Kite Power for Commercial Shipping.

Can kites be economically viable for propelling commercial shipping in mainstream applications?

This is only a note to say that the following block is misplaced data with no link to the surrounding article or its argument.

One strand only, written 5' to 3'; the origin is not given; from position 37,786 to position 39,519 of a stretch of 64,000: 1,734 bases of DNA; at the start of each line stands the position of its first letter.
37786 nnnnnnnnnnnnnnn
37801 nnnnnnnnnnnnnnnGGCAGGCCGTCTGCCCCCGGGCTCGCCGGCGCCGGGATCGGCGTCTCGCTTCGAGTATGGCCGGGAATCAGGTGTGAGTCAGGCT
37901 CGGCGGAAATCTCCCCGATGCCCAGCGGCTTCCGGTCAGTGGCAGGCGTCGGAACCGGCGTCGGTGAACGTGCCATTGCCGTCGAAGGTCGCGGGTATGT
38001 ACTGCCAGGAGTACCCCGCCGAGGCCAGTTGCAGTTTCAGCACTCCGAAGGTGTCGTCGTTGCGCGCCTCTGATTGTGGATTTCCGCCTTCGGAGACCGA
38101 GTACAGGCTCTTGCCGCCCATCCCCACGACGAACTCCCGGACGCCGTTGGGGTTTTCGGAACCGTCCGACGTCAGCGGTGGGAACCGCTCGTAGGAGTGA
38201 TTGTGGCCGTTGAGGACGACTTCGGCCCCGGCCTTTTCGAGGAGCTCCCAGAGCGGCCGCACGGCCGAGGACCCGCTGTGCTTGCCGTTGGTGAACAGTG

In my view there are two chances of this happening in the foreseeable future: Zero, none, and a teensy possibility that indirect kite propulsion by way of on-board kite generated electricity driving a conventional propeller may work. Whoops that's three, but you'll get the drift. But this is not to say it's not worth trying. Development work in this field, providing it's eventually shared, will undoubtedly advance kite flying in general, and greenwash money seems to be available right now to support even more unlikely ideas than pulling ships around with kites. Just don't get suckered into using your OWN money. Disposing of the indirect possibility first; the principle here is that one of the kite energy systems currently being developed by various project teams in Europe and the USA could be mounted on a ship, and the electricity generated then used to propel the ship via an electric motor and conventional screw propeller. This is certainly technically achievable, but whether it can be economically viable is in doubt. The advantage of an indirect system as compared to using kite pull directly for traction is that all courses become possible- even directly into the wind. However, whether a ship driven in this way can be fast enough over a wide enough range of wind conditions to make commercial sense is far from established. For starters, none of the kite energy systems projects have yet been able to demonstrate a fully functional system- with practical kite launching and retrieval, some degree of autonomous flying, adequate reliability and useful power generation across the available wind range. They all seem to be still some way from meeting even these relaxed criteria, but eventual success can't yet be ruled out. My concern is not so much that they will fail to solve the technical challenges- though developing autonomous flying (kite auto-pilots) that will operate reliably in marginal and turbulent conditions is probably unachievable- but that in the end they will be defeated by wind's inherent variability. When there's too much wind, above 40knots, kites cannot usually be flown safely. Even by 30knots, experienced kitefliers generally start to pack up. When there's too little wind (less than 6 or 7 knots), kites fall into the water. Until there is 15knots or so they don't develop useful pull. This leaves a useable range of approximately 15kn to 30kn; the 'steady mid range winds' that I have not often experienced in my kite flying life, not yet anyway, though I live in hope.